The Sea Inside (PG)

Always look on the bright side of life...
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Paralysed people who demand the right to end their own lives are an oddly hot topic at the moment. In the West End there's a revival of Whose Life is it Anyway?, and now there's a new Spanish film, The Sea Inside, which is a more graceful study of the same theme. The lead roles in the film and the play must have been cast for similar reasons. Whose Life is it Anyway? stars Kim Cattrall, best known as someone who uses her body in every conceivable way in Sex and the City, so it's a shock to see her as someone who can't use her body at all. And The Sea Inside gets a corresponding effect by featuring Javier Bardem as its quadriplegic hero.

The Oscar-nominated star of Before Night Falls, Bardem is the model of bronzed and barrel-chested Mediterranean physicality - even wheelchair-bound in Almodóvar's Live Flesh, he always looks as if he's about to heave a horse and cart onto his shoulders and carry them up a mountain to the next village. It's a jolt, then, to see him debilitated and immobile, especially as an expert make-up job adds 20 years to the actor's 35: seeing him bald is almost as unsettling as seeing him paralysed. In the film, a pile of snapshots shows us the vigour his character once had as a sailor, and Bardem is glimpsed in his rugged and windswept youth for a few seconds in a flashback (naturally, that's the image that's been used on the film poster, just as the foxy picture of Cattrall on the Whose Life is it Anyway? poster could be a Gap advert). But by and large The Sea Inside relies on our own recollections of Bardem to convey how much his character has lost, so we're mercifully spared any syrupy memory-montages of soft-focus ambles through the meadows. It's typical of the film's restraint.

Bardem plays real-life quadriplegic Ramón Sampedro, who broke his neck when he dived into the sea in 1968. From then on he fought for the right "to die with dignity", and was celebrated both for his campaigning and his published poetry. When the film opens, Sampedro has been incapacitated for 26 years. He lives in bed in a mossy, Galician farmhouse, where he is looked after by his surly brother, his tireless sister-in-law and a teenaged nephew who is so used to living with a paralysed uncle that he doesn't give it a second thought. Two new people enter Sampedro's life. One is Rosa (Lola Dueñas, the nurse in Talk to Her), a single mother who works in a meat-packing factory. Having seen him being interviewed on television, she cycles over with the naïve aim of restoring his will to live. In fact, as he quickly notes, it's her own will to live that needs restoring. The other woman, Julia (Belén Rueda), is a beautiful lawyer who works on Sampedro's brief and encourages him to compile his first book. Suffering from a chronic disability of her own, she may be his soulmate.

The film is directed and co-written by Alejandro Amenábar, the maker of The Others and Open Your Eyes (remade by Cameron Crowe as Vanilla Sky). And, like Open Your Eyes, The Sea Inside addresses the question of whether a fantasy life can compare with an active one. But Amenábar doesn't want to plough through the issues. Sampedro states his case at the start of the film, but he's not pulling out all the stops to impress us, he's talking in the matter-of-fact manner of someone who's said it all many times before. The one scene that looks like being the central ethical showdown occurs when a quadriplegic priest comes to visit, but it doesn't go quite as the priest would have planned. His wheelchair won't fit up the stairs and Sampedro refuses to be carried down, so what we get is not a struggle for the soul, but the best stairwell-set comedy scene since Laurel and Hardy were in the piano transportation business.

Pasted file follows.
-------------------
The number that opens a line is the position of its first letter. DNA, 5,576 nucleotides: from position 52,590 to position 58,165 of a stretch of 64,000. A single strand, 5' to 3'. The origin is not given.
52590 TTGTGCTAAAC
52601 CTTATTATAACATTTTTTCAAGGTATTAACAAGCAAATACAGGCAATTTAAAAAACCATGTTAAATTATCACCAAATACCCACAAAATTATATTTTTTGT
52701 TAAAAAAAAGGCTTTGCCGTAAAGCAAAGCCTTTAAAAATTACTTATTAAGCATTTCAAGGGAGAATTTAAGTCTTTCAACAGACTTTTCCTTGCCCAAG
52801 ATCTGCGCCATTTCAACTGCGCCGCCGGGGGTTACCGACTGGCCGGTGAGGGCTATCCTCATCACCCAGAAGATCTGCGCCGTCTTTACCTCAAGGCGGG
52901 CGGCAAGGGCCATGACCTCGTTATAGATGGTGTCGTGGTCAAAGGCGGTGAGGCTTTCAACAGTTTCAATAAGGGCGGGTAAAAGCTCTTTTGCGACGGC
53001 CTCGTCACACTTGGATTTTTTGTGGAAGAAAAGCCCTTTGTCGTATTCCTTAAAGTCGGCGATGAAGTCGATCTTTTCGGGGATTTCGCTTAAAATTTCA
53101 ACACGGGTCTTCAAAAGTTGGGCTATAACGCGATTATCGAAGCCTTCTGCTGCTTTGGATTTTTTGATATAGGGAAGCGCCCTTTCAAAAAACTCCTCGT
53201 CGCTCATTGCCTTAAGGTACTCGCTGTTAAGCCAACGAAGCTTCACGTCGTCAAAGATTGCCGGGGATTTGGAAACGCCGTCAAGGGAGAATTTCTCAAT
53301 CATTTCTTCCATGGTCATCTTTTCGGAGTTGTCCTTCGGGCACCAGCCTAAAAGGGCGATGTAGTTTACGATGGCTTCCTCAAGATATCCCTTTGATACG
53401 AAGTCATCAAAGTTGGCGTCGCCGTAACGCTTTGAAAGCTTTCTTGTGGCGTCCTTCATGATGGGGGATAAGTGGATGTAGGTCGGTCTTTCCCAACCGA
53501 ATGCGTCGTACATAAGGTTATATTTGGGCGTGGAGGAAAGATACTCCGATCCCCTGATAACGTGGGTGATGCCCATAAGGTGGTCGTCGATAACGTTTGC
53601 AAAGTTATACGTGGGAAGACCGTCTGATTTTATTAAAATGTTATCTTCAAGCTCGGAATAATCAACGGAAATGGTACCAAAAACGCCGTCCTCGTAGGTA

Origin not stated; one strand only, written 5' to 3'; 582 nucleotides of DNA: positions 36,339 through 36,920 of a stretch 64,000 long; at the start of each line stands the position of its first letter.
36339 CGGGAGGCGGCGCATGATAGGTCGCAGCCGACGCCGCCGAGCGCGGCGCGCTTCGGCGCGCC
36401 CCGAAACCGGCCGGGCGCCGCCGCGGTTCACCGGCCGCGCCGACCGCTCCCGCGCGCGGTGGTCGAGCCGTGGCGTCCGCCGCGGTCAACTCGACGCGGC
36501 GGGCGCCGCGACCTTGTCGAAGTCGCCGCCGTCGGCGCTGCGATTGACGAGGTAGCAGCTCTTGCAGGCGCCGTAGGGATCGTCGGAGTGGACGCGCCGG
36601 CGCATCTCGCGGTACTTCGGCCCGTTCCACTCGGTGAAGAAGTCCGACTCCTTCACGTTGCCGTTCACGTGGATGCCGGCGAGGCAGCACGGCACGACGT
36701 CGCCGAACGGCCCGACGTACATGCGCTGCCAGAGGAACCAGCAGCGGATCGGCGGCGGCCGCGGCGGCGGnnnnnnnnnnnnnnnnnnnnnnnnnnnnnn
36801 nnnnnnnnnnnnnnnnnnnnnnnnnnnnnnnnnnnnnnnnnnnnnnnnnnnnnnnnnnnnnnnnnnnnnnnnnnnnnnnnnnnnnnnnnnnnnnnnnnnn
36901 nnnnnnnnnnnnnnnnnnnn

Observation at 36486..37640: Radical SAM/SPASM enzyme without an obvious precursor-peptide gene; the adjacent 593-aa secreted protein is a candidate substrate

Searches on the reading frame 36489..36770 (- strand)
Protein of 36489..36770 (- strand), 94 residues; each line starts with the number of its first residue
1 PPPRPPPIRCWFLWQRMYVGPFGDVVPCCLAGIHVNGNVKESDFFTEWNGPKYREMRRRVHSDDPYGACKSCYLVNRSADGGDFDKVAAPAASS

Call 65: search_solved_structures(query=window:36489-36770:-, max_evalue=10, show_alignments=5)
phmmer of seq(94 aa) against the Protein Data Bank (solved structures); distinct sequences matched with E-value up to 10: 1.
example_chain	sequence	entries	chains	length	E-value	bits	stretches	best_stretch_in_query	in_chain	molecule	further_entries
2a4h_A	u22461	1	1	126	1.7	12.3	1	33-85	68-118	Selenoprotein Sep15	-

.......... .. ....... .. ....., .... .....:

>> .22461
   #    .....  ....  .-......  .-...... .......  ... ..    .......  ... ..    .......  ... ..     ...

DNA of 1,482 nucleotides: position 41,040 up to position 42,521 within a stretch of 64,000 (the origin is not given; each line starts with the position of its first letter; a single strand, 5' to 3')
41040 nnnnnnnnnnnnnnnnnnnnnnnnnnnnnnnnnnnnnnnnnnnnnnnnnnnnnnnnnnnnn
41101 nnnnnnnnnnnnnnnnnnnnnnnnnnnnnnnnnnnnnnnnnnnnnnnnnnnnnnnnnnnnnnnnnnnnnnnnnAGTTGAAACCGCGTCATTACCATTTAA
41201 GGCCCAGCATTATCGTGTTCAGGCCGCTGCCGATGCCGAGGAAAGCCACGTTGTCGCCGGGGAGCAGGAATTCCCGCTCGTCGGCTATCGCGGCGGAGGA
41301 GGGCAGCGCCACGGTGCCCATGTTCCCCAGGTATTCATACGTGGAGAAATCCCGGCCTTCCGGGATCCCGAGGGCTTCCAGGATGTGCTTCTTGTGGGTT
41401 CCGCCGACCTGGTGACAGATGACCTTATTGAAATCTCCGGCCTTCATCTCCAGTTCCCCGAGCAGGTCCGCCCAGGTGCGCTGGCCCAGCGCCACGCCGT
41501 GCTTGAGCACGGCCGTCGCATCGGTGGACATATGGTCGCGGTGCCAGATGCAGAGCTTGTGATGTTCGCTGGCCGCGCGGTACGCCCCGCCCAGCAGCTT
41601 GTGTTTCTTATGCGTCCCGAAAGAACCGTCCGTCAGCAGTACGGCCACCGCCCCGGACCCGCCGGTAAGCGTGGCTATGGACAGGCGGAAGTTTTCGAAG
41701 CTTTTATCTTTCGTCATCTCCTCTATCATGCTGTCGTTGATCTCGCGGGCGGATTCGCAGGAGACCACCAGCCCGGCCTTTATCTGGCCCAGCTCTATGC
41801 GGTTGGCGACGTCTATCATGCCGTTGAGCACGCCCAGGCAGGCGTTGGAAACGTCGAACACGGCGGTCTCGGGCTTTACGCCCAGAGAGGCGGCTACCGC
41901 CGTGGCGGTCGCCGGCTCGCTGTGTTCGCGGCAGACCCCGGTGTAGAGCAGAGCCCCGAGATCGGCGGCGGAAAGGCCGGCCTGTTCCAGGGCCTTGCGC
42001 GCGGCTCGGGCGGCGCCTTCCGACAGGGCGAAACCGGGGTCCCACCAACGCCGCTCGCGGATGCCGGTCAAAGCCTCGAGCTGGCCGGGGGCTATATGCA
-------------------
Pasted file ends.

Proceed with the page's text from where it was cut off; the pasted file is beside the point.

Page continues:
In another sequence, Sampedro consents to leave his house for the first time in years in order to read out a statement in court. In any other film, this would be the cue for the violins to swell and for the audience to break into fervent applause. In The Sea Inside, a judge says that it's against procedure for Sampedro to read out his statement, and that's the end of the scene. The film takes its tone from Sampedro himself. In an extraordinary performance, Bardem depicts a man whose wry humour and no-nonsense toughness serve as a bulwark against the feelings that would engulf him if he let them. When a drop of emotion does leak through, it's far more hankie-dampening than if everyone had been weeping and hugging all the way through.

One crucial difference between The Sea Inside and Whose Life is it Anyway? is that, in the latter, we never meet any of the heroine's friends or family, so while the play may have a question for a title, it's a question that's answered without hesitation: it's her life, and no one else has any say in the matter. The Sea Inside is more ambivalent. Devoting as much attention to the people around Sampedro as it does to the man himself, it asks to what extent a person's life belongs to their loved ones, and concludes that Sampedro must have a vein of steely selfishness to want to leave behind people who need him more than he needs them. Again, though, the affection that Sampedro inspires has a funny side as well its tragic one.

The three main women in his life - Rosa, Julia and his sister-in-law - are all jealous of each other, leading to some strange black comedy. Amenábar gives us an uplifting, unsentimental film about someone who longs for death, and quite possibly the first ever bedroom farce about someone who can't move from the neck down.

Jonathan Romney is away